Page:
The Air Line Railroad is proof that some times a good idea on paper is not necessarily a good idea when built.

Two of the most important cities in the United States in the mid-1800s were Boston and New York City. Railroads had been built along the New England shoreline to connect the two cities, but trains had to frequently stop for draw bridges on the many navigable rivers or discharge passengers and freight to cross rivers on ferryboats and re-board trains on the other side. This was very time consuming. Another option was to ride a train far inland to cross Massachusetts from west to east. Finally, steamships connected the two cities by plying the costal waters of Long Island and Rhode Island sound, and rounding Cape Cod. But to build a railroad on the straight line between the two cities, diagonally through Connecticut and Southeast Massachusetts, had long been a dream of various railroad investors and engineers. The straight line would be faster and better, with less river crossings and passing through scenic Connecticut farm lands and forests. Connecticut had no mountains, just ridges which paralleled each other from north to south. Railroad dreamers, financers, and "great numbers of normally shrewd and cautious Yankees"1 fell into the trap of the straight line.

ARRmapPhoto.gifThe "Air Line" route got it name from the idea that the railroad would follow a path as "if a line had been drawn through the air" between the two cities. It was planned to run diagonally across Connecticut, starting in New Haven and running northeast through Middlefield, Middletown, Portland, East Hampton, Colchester, Willimantic, Goshen, Dayville, and Woonsocket, R.I. and then on to Boston. It specialized in connecting hamlets, and was remarkable for its engineering originality and desire to run "fast passenger trains"2 The only difficult natural barrier that the designers thought they faced was bridging the three quarter mile wide Connecticut River in the Middletown area. What they failed to account for was the political ramifications of this bridge, as well as the less imposing but more numerous trap rock ridges that ran north to south across central and eastern Connecticut.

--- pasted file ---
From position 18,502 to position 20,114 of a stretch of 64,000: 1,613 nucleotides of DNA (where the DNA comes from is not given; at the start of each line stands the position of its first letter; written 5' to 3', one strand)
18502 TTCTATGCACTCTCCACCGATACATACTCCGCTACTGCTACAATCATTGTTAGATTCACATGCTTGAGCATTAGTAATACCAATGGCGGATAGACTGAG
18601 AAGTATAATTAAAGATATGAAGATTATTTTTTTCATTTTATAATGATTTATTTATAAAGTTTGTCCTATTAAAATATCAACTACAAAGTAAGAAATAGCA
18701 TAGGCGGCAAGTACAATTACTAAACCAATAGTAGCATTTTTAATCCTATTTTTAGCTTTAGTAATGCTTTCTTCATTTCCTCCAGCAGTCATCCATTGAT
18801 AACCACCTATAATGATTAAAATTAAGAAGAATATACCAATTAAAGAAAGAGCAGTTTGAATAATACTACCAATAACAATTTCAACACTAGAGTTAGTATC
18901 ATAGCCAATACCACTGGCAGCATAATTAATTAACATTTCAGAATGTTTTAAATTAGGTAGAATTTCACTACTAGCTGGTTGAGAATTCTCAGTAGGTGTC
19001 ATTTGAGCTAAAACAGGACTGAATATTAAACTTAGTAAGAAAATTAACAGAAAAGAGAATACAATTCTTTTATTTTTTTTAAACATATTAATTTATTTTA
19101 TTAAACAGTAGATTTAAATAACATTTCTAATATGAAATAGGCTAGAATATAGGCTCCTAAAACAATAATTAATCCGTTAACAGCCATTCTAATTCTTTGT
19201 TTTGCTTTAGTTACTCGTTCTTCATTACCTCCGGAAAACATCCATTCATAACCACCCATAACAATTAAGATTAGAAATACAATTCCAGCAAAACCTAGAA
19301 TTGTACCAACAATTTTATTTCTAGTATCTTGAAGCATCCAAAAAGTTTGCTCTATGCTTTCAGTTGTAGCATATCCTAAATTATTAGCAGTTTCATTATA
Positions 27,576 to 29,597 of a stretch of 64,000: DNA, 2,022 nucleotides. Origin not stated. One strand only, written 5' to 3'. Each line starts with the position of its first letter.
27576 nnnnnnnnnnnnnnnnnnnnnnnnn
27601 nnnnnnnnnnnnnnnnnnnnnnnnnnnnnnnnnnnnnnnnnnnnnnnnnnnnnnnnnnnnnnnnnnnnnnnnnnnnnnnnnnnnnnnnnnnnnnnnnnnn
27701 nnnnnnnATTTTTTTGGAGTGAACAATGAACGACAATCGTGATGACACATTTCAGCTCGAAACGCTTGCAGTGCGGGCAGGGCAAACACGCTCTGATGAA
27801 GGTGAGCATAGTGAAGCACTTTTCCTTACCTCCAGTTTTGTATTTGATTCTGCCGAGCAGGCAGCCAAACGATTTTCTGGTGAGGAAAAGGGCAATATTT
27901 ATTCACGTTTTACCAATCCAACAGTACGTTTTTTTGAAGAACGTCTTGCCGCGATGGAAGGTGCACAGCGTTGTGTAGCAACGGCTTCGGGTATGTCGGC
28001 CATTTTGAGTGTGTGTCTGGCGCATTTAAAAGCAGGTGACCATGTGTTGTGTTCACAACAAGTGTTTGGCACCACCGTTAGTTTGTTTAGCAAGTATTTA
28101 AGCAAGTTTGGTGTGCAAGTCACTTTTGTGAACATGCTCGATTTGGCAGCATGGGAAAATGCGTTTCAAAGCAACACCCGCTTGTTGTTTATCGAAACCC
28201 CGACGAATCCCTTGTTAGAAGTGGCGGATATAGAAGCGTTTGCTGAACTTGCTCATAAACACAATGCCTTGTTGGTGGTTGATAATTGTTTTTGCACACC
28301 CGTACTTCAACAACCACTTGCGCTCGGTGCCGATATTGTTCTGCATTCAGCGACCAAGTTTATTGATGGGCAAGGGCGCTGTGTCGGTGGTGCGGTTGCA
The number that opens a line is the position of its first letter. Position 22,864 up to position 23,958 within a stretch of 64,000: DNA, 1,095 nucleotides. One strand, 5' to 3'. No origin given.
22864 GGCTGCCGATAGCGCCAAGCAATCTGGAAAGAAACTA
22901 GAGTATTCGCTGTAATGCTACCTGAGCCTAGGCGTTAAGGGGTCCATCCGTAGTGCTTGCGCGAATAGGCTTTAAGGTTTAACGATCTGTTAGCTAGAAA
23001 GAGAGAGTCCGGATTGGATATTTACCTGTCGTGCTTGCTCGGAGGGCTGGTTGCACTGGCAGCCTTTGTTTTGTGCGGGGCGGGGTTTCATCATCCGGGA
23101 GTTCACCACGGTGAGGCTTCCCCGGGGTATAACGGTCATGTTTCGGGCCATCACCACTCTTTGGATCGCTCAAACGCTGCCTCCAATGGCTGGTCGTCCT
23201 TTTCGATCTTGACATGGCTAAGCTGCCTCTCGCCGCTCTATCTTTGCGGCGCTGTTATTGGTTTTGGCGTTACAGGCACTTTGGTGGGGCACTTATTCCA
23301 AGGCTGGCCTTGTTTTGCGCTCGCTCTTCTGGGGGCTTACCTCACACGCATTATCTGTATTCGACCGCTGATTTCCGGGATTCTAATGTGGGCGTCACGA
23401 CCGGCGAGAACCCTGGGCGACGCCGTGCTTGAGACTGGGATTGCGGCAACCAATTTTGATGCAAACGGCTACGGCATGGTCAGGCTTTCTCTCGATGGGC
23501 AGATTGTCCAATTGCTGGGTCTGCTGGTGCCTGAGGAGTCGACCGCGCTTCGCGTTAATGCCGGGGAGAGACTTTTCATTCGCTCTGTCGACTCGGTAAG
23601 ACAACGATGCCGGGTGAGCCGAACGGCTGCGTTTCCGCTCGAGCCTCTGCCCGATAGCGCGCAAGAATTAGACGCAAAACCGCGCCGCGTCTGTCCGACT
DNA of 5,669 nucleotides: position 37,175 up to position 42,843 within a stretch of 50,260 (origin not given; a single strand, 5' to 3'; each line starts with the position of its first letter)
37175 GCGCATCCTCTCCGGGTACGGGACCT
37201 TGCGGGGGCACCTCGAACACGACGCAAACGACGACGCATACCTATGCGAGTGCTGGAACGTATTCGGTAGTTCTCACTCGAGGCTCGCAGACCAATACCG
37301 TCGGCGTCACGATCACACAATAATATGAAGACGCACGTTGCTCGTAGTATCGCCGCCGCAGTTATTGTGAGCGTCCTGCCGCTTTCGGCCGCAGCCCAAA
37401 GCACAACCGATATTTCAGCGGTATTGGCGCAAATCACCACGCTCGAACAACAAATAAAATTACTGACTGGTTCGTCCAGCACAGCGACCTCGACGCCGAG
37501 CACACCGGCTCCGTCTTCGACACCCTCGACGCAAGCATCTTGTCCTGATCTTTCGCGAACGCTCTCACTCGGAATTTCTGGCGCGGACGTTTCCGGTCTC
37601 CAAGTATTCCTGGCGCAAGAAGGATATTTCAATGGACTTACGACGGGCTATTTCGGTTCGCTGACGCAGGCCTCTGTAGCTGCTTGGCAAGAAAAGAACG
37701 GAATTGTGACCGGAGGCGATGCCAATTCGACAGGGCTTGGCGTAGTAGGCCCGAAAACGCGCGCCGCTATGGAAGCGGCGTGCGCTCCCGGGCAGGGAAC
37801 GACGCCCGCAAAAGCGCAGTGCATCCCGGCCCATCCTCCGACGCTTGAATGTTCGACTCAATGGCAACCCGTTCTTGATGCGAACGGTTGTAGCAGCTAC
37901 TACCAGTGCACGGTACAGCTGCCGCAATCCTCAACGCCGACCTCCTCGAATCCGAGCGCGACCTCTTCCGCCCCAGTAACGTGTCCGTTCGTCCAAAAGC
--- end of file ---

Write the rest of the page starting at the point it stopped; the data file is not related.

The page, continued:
In 1846, a charter created the New York and Boston Railroad Company. Charles Alsop of Middletown, Connecticut was the first president, and he had already secured the rights for a railroad between his home city and the town of Berlin, Connecticut. Immediately, there was opposition to the Air Line. Steamship companies with the lucrative Boston to New York lines also steamed the Connecticut River all the way to Hartford, to the north of Middletown. Not wanting to lose passengers on their ships to the faster rail line, they influenced the Connecticut legislature to block the permitting of a bridge at Middletown by citing that it would be a danger to marine traffic. Hartford merchants also opposed the railroad because it bypassed that capital city completely. Governor Isaac Toucey revoked the charter of the New York and Boston Railroad Company at the behest of steamship companies, but the state General Assembly later overrode this action. The railroad company pushed on to construct the line.

Edwin Ferry Johnson, a railroad civil engineer who had worked on the Erie and Champlain canals and the Erie and Northern Pacific railroads, surveyed the route in 1846. He recommended a draw bridge to cross the Connecticut River in Middletown at an estimated cost of $100,0003. He also foresaw the line passing through Reed's Gap in Wallingford to bypass the high ridge west of the river, and then planned a series of cuts and viaducts through the ridges of eastern Connecticut to Willimantic. From Willimantic, Johnson planned the best route through Hampton, Chaplin, Dayville to the Rhode Island state line where the railroad would connect with the Woonsocket Union line, linking with the Charles River railroad and ultimately into the city of Boston. The cost of building the railroad, according to Johnson's estimate, would be $2,565,000 or approximately $31,000 per mile.

In 1847, the state's General Assembly formed the "Joint Select Committee on Railroads" to decide the fate of the Connecticut River bridge at Middletown. Maritime concerns felt the bridge would be hazardous to vessels, especially at night and in poor weather. Farmers thought that ice would build up and jam about the piers, flooding their fields and killing their livestock. After a year, the committee passed a bill prohibiting the building of a draw bridge in Middletown, and instead granted them permission to erect a suspension bridge farther down the Connecticut River at a point called 'the Narrows'. It took until 1849 for the design of the suspension bridge to be finalized and approved, however, it was unlikely that the New York and Boston Railroad Company could raise the necessary funds to construct such a structure.